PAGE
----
TL;DR: As your influence grows and you get a sense of your audience, start experimenting with content, and meme marketing can be one of them. But timing and relevance are key.
Memes are cool, yo! But it ain’t for everybody, bro!
Thanks for coming to our TedTalk.
You know memes are when Instagram begins hosting Global MemeCon 2022. The original avatar of the event, in 2021, was obviously held online and called the International Meme Summit.
This year they gave it a hipper moniker and held IRL, like the Mumbai Facebook office, to celebrate Meme Creators. And not the ones like Fuckjerry who simply curate memes but those who make their own memes.
Does that mean the time has come for content creators and influencers to use memes as part of their content?
Well, yes and no.
Let us explain.
A bit of meme history
The word “meme” has a Greek origin, and when translated, it means “that which is imitated.” Richard Dawkins coined the term in his book “The Selfish Gene” way back in 1976. As per his definition, a meme is “any shareable cultural artefact that spreads through a culture like a wildfire.”
Snippet from The Selfish Gene:
While the actual word may not have been in widespread use until recently, the powers-that-be think that memes have been used for a very, very long time.
How long, you ask? Since 1919.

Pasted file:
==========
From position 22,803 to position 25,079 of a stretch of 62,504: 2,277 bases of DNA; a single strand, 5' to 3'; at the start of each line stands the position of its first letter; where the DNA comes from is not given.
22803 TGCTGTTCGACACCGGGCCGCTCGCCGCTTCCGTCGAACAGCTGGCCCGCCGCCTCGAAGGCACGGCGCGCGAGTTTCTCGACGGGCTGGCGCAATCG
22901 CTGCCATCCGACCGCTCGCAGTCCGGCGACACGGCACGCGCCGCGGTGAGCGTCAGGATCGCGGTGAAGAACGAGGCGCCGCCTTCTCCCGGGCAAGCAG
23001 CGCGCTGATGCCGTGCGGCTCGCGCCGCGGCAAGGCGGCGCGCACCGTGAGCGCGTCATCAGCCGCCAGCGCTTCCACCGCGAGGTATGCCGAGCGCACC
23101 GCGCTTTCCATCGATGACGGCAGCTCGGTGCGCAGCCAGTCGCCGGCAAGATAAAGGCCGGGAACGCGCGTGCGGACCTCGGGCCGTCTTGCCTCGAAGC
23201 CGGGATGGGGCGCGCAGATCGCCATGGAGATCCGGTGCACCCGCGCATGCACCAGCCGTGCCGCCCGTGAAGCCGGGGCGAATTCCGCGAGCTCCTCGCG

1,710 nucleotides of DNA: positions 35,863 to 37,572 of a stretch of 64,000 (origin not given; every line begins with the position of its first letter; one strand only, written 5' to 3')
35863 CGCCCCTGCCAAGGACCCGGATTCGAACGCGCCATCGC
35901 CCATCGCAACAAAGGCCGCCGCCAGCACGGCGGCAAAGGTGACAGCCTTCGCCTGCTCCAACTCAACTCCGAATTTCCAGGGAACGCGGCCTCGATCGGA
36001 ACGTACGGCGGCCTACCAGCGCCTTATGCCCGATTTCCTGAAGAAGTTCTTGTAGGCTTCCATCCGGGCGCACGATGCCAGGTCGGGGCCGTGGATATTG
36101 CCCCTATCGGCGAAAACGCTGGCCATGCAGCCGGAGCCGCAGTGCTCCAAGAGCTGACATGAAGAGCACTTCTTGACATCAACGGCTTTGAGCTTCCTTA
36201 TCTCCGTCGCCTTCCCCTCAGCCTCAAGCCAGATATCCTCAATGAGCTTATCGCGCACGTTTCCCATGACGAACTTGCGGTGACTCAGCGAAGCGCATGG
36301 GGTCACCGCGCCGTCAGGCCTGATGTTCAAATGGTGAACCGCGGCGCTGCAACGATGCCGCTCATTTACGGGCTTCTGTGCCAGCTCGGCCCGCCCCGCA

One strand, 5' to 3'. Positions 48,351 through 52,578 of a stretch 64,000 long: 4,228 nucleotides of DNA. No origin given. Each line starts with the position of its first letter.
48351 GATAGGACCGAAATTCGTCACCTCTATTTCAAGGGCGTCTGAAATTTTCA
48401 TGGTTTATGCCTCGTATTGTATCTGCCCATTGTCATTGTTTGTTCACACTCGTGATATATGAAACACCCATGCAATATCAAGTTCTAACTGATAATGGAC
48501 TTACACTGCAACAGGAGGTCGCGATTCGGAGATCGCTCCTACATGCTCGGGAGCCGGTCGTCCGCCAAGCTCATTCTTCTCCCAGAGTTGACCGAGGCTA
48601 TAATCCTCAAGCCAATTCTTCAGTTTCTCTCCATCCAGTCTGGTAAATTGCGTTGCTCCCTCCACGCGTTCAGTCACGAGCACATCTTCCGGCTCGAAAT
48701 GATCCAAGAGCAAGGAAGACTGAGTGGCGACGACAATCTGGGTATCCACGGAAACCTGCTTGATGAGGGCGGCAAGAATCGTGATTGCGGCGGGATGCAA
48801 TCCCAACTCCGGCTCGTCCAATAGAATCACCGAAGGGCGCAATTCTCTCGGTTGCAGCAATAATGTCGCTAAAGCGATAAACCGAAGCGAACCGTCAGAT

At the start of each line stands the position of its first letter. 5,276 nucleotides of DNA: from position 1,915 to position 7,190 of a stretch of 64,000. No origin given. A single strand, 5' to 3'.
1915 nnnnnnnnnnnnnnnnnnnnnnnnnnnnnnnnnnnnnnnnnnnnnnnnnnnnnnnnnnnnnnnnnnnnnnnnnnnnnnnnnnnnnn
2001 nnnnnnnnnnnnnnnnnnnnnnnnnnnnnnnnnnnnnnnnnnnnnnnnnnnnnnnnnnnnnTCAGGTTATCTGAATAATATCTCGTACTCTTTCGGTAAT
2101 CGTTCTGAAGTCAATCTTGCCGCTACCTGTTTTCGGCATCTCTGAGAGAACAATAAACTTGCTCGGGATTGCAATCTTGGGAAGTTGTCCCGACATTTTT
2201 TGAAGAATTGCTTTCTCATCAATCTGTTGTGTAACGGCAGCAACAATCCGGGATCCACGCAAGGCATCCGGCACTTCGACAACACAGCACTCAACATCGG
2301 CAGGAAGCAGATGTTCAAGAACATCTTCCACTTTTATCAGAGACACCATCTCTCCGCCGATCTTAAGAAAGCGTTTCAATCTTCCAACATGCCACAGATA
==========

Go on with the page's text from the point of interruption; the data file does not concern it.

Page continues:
BBC feels these were the first memes ever:
Today, memes are pivotal marketing tools because they capture the attention of the ever-elusive 18 to 34 demographic. Essentially, Millennials understand #thngs when offered in short and sweet packages. So, yes, memes are the way ahead, unequivocally.
Why should influencers use memes?
Memes are real and more than just a trend. It’s a legit form of attention-grabbing that can change your identity from a nobody to somebody.
They are undoubtedly a great way to connect with your audience, and can help increase relatability, relevance, and eventually the final boss level – ‘go viral’.
Plus, memes evoke emotions. With something as simple as an image with a few words tacked on, you get to make your community laugh, cry, or just feel ‘yes, I totally get this.’ Add to it the fact that memes are the shortest form of content a person can consume; lazy AF Millennials are happy as a clamp with them.
But that’s all memes are for most creators. A marketing strategy. For creators and brands. Take Queen Riri’s Fenty Beauty. They have been using memes to market cosmetics, to great success, for years:
View this post on Instagram
At best, meme-ing will get you the required eyeballs, but what you choose to do with those eyeballs, later on, decides what happens to you. Retention is a far more coveted superpower than going viral.
When and when not to use memes as a creator?
When you are just starting as a creator, you’re better off sharing value, resources, and relatable content. Personal brands are built around stories. So share your journeys, struggles, and the whole reason for what makes you, you.
Then, as you grow and start getting the feel of your audience, you can begin experimenting with content, and memes can be one of them. Timing is also key. Knowing when to meme is as important as knowing what to meme.
Then again, there’s no need to jump on every trend.
Will Smith smacked Chris Rock? Haha. Funny.
But if you’re a creator who posts educational content, is that relevant to you? Yeah, Yeah, I didn’t think so either.